To paraphrase Mr. Gump, an interview is like a box of chocolates; you never know what you’re going to get. Sure, you might have certain expectations for the interview to go a certain way, or perhaps you expect to be asked certain questions, but sometimes (read:often) life likes to throw you a curveball and mix things up a bit and you get a question out of left field. Then you’re stuck staring blankly while your brain is switching directions suddenly and the interviewer is left wondering if you speak English or if you’re just dumb. It’s embarrassing, but we’ve all been there.
But while no two interviews are the same, they really only come in four basic varieties. So let’s discuss how to identify and deal with each one, and maybe next time you won’t take so long switching gears.
The Resume Reader
One of the more common types of interview, the Resume Reader basically just asks you questions while reading through your resume. You’ve probably had an interview with someone like this. You might even be this person yourself. There’s nothing wrong with a Resume Reader, they’re finding out what they need to know about your experience and skills, directly and without trying to trip you up. Expect questions about your skills and further explanations of job duties.
The Behavioral Scientist
This is my least favorite type of interviewer personally, though admittedly, it is a great way to interview people if you trust their resume and are more interested in how they respond. The Behavorial Scientist asks lots of questions about how you would react in certain situations that may or may not have to do with your industry. A lot of times, the questions aren’t even important, it’s how you answer that is. I once went on an interview for a major search engine company and was asked to describe how I would plan and organize the company ski trip. And I’m pretty that’s why I don’t currently work for said company. I got nervous and flustered because I was expecting the Resume Reader. If you go up against the Behavioral Scientist, try not to get flustered. It’s hard to prepare for questions that could be about anything, but at least being aware of what’s going on will help you to keep calm. Give them real life examples if you have them, and whatever you do, make sure you elaborate on your answers. Behavioral Scientists like details. And don’t be afraid to ask for a moment to think. They know they’re tripping you up. Thankfully, Behavioral Scientists are rare.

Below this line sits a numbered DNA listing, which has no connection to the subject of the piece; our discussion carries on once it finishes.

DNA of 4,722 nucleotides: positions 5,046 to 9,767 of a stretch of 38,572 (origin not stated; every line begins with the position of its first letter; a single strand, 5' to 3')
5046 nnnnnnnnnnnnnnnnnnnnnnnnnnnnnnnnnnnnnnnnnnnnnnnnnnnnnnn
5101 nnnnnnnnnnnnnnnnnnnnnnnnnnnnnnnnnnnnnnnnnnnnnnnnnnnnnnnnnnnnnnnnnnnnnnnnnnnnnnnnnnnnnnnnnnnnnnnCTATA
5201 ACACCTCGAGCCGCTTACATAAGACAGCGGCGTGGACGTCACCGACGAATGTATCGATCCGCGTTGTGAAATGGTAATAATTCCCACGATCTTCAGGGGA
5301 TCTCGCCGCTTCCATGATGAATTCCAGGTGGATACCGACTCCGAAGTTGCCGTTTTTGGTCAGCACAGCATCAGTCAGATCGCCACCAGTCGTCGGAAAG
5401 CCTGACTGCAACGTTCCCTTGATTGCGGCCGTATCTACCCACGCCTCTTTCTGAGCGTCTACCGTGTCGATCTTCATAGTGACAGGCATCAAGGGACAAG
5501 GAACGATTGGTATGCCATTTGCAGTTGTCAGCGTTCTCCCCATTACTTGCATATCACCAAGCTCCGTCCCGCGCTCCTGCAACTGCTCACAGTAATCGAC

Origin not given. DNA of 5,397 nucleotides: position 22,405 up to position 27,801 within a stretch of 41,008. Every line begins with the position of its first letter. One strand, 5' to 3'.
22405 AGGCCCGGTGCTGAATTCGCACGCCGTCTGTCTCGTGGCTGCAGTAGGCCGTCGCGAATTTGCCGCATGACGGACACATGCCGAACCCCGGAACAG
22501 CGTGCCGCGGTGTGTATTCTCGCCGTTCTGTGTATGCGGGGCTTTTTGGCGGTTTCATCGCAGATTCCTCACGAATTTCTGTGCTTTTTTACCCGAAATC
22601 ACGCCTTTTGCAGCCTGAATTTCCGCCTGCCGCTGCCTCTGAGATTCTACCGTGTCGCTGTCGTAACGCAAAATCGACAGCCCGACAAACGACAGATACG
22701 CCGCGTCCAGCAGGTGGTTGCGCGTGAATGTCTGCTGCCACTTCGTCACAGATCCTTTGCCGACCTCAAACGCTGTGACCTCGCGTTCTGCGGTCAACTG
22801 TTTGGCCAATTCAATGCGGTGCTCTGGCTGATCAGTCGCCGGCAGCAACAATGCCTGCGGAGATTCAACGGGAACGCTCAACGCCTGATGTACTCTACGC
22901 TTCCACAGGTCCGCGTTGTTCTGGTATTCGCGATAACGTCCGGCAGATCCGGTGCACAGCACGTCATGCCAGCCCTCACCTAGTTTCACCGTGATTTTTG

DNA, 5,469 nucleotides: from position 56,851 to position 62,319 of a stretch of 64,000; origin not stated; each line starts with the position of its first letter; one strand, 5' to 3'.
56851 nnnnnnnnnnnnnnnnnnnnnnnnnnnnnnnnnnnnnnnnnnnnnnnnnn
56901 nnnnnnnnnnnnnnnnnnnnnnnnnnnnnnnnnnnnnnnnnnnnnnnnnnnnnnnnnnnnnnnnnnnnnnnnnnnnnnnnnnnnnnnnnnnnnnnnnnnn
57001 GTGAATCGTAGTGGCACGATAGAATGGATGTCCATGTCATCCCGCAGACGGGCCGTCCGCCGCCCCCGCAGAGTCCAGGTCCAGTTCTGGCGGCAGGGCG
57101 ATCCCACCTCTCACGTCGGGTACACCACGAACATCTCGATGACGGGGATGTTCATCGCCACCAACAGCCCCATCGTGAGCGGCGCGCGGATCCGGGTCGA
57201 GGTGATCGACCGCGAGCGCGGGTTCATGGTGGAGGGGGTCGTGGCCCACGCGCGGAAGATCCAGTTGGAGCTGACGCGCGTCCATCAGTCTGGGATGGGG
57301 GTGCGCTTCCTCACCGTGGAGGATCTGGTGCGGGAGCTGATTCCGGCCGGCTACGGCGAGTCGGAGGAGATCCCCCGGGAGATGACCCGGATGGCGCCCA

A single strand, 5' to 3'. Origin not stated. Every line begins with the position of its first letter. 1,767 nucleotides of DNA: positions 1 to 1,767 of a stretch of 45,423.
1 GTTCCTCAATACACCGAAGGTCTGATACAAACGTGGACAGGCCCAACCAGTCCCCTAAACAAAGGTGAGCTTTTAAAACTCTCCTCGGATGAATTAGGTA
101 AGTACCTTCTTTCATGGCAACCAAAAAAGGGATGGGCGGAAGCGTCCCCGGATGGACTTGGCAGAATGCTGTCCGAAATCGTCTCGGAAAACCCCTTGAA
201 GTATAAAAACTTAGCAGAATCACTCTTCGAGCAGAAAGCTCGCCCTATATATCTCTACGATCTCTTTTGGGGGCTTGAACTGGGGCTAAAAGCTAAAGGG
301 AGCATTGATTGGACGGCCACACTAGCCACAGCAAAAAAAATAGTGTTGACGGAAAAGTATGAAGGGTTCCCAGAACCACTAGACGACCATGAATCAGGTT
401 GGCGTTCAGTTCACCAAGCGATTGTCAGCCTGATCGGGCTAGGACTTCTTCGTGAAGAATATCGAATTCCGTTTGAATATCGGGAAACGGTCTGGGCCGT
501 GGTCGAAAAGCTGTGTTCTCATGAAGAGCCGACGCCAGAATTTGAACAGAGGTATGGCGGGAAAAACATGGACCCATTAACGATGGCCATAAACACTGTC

The Well Read Scientist
The Well Read Scientist is a combination of the Resume Reader and the Behavioral Scientist. This is probably tied with the Resume Reader for being the most common type of interviewer. They’ll start off by reading through your resume quickly, but thoroughly. They’ll ask short easily answered questions as they do, looking for further details here or clarifications there. After they get to the end of your resume, they’ll pop a couple of behavioral type questions that usually pertain to the job at hand. Like, how would you handle an employee who did this, or what would you do if this machine broke down. You’re less likely to be asked to do something completely unrelated.
This is the easiest kind of interview to get through, mainly because it’s not an interview but rather a lecture. As you may have guessed by the name, The Talker does all of the talking. They’ll read your resume to you, but unlike the resume reader, there will be few questions if any. At the end of the resume, the Talker will start talking about the job, the position, the company, his place in the company, your place in the company, etc, etc. Interviewing with a talker is easy. Pay attention, jot down some notes on what he’s talking about, nod appropriately and the interview will be over and everyone will be happy. The only way to mess this interview up is if you interrupt him or don’t pay attention enough.
So those are the four basic types of interviewers. In real life, most interviewers are at least a little bit of each, but usually predominantly one or the other. There’s really no way to prepare for one or another specifically, but roleplaying and anticipating questions about yourself for the interview will help immensely. Good luck, and happy hunting!